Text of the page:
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It’s very nice, but it’s not Halkidiki …


It’s very nice, but it’s not Halkidiki …

Lagonisi Halkidiki

There are several variations on the story I’m about to recount; I just happened to choose this version. A group of friends from Thessaloniki have just returned from a holiday at a glitzy Indian Ocean resort in Mauritius, and are out at dinner with other companions.

Of course, the friends want to know all about the group’s experience at the resort. “We had a good time,” they all agree. “The sand on the beaches was golden, the sea was crystal clear, the hotel offered every luxury, the French restaurants were excellent and we had plenty of free time to play cards. It was really great… (small sigh) … but it was not Halkidiki.”
Now picture the same group in Heaven: “It’s really nice here,” one of them says. “Sure,” answers another one wistfully, “it’s very nice, but it’s not Halkidiki…”
In a separate, slightly more real incident, I am swimming with my daughter at Bousoulas Beach, in Sani in Halkidiki.

I ask her what her favorite beach is in Saint-Tropez, a place she visits every summer with her French mother. Without hesitation, she says it is Club 55. I insist that she makes a comparison between the two, disregarding for the moment just how the psychologists would frown on presenting a child with such a dilemma. She skillfully evades the question and, all of a sudden, I feel like one of the protagonists from my joke.

I have brought my daughter on a two-day holiday to this popular resort on Halkidiki’s first finger so that she can get in touch with the history of my forefathers.
On my father’s side of the family, I hail from Polygyros, the capital of the peninsula of Halkidiki. According to my aunt, Kaity Zambouni, author of the book “Otan o Pappous Epiase to Molyvi” (When Grandfather Picked Up the Pencil), our family lived in this area for centuries, but they were forced to flee after one of my ancestors killed a Turk during the latter years of the Ottoman Empire.

Fearing retribution, the family sailed by caique to the island of Skopelos, only to return later, once the incident had been forgotten.
The rest of the information I have regarding the family history is fragmentary.
I do know, for example, that my great-great-great-grandfather Michalis fought in the Greek War of Independence that began in 1821, and that his son, Nicholas, was the only family member to survive a cholera epidemic a few years later. I know the family worked hard and eventually prospered. A hoe in their calloused hands turned wretched earth into fertile land.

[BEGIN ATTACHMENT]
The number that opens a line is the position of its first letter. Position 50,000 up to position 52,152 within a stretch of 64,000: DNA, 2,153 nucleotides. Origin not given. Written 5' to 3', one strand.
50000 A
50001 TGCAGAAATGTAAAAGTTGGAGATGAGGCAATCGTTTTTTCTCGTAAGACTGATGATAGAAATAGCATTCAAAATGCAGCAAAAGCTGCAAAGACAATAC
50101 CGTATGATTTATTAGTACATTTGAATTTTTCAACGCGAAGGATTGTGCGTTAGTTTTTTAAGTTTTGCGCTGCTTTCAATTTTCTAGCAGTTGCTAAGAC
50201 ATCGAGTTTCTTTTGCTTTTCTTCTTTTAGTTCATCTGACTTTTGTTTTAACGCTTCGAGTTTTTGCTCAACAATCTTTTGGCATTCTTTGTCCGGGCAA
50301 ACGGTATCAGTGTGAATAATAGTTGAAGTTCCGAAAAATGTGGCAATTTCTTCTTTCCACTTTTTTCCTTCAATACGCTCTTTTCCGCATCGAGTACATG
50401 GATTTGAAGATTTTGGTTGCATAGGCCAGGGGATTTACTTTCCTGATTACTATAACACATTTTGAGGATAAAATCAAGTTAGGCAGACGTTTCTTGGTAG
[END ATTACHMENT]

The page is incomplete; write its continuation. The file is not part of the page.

In those days, anyone who cleared a forest claimed it as their own. Any olive trees they grafted became theirs. That’s how my ancestors acquired land. They were royalists and conservatives, and even gave Halkidiki two mayors; my grandfather and my great-grandfather.
(That tradition was broken, at least as far as Halkidiki was concerned, when my father, for professional and ideological reasons, moved to the town of Veria, where, by sheer coincidence, he also ended up being elected mayor.)

We come now to the joyful year of 1960. My parents have just moved back to Polygyros after lengthy stays at medical school in Germany. My father is a cardiologist and my mother is a pediatrician.
The “village,” as locals still refer to it – perhaps because it is the smallest regional capital in Greece in terms of population – holds little future for them.

What do I mean by this? My father, because of his left-wing ideological beliefs, refuses to accept any money from his patients. My mother, pregnant with my humble self, needs to travel to Thessaloniki to give birth, as Polygyros has Sithonia rewards true seekers of authenticity by nature in its purest form, pine forests that plunge into the sea, the scent of wild thyme wafting like holy myrrh, the song of cicadas soaring like the Vienna Symphony.

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